The program became Project Hope in 2000, when Shon connected with Patrick and Connie Copeland-Malone at Salem Lutheran in West Central Spokane. Part of the program, Jobs Not Jails, involved youth in community gardens and landscaping to divert them from crime. That is now River City Youth Ops.

Shon now mentors youth through a new nonprofit, Mentoring Today's Youth, a program Jesus Is The Answer Church started in 2015.

That year, he began partnering with Spokane Public Schools (SPS) to bring Mentoring Today's Youth on campuses to move teens from a life of gangs and to see themselves graduating and living productive lives. He now supervises a team of eight mentors who work on contract with SPS to mentor students. He introduced a 10-week social emotional learning (SEL) program for high school and middle school students.

The mentoring includes Young Men Achieving Destiny (YMAD) and Ladies Investing in Noble Choices (LINC). YMAD challenges youth to find the root of their anger, addressing "why" instead of "what" and guiding them into making better, healthier choices, he said.

"In the last quarter, we served 83 students," he said.

"In Mentoring Today's Youth, we provide supports for young women and men, and offer family services. We are committed to intervention and prevention," he said.

Youth come to the daily after-school program to play volleyball and basketball. They also join weekly small group conversations on life issues. Daily meetings at schools are based on learning social-emotional skills.

"It's important for schools to help students learn how to process their emotions, not just react with punitive disciplines of suspensions that isolate them with no tools for recovery," Shon said.

The mentoring helps youth develop an identity through caring, so they believe in themselves, set goals and have a vision for their lives. They visit colleges and are exposed to career opportunities to motivate them to believe they finish high school, go to college or a trade school and to care about their own future.

"When we provide these supports in schools, we do not proselytize, but practice our faith through genuine love and care. Some parents, seeing what we do for their sons and daughters, ask why we care and have started to attend church," Shon said.

"Gangs are still an issue in Spokane," he said, inviting people to look beyond individual issues to see the bigger picture of systems and economic disparities caused by structural racism.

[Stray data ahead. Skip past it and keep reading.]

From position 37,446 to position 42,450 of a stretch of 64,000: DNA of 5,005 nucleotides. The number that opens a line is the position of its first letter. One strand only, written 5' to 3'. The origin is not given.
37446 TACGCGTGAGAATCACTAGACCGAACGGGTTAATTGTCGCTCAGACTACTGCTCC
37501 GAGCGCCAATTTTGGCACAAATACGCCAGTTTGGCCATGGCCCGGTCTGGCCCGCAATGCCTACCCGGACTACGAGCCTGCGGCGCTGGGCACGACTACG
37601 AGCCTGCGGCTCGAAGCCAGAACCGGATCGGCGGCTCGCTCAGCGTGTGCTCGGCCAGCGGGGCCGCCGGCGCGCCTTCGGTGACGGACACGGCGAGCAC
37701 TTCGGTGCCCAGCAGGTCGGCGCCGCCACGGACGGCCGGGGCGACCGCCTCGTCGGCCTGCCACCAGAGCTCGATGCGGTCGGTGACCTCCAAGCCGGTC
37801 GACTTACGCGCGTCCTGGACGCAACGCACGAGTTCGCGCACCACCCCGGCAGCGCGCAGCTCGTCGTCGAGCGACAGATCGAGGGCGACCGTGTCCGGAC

Forms of redlining still isolate people in impoverished neighborhoods with lower-quality education that excludes them from attaining better jobs and buying homes in better areas, he said.

Both through schools and the church, Shon seeks to keep people of color out of prisons.

In 1999, JITA Church, whose members are of diverse races, bought a church building at 1803 E. Desmet. Its ministry within and beyond its walls is to build discipleship, Christian character, values and principles.

Inside the walls, there is worship at 10 a.m. Sunday, a Tuesday ministry leadership class, a Wednesday evening Bible study and a Thursday evening faith-based substance abuse 12-step recovery program.

"Faith, forgiveness, love and grace play a crucial role in substance abuse recovery. We come alongside people and work with them at their pace," Shon said, "but, as with other drug programs in Spokane, recidivism is high."

With insurance cutting coverage for treatment, it is more challenging to assist people through the lengthy process treatment requires, he said.

The church budget and some state grants cover salaries and materials for a staff of five for the recovery program.

Since 1999, JITA has had a food bank, serving neighbors one Saturday a month. Members go door-to-door to tell neighbors when they can pick up food boxes. They serve about 75 families each month. Youth in the mentoring program set up Friday evenings and carry food boxes to cars on Saturdays.

In 2013, JITA helped the Spokane Police Department form the Police Activities League (PAL) as a bridge between police, gangs and youth of color. It has offered basketball, baseball and football. It has served hundreds of youth three days a week from June through August as PAL moved between Liberty Park, Cannon Park and Northeast Spokane. It has helped police build healthy relationships with youth, he said.

In COVID, JITA offered online worship on Facebook at jitacitychurch. It still does that. Shon knows from feedback it has a wide outreach online: "Our message continues to resonate through our community that, no matter what your problems are, Jesus Is The Answer," he said.

For information, call 202-8817, or email or visit

Copyright@ The Fig Tree, May 2023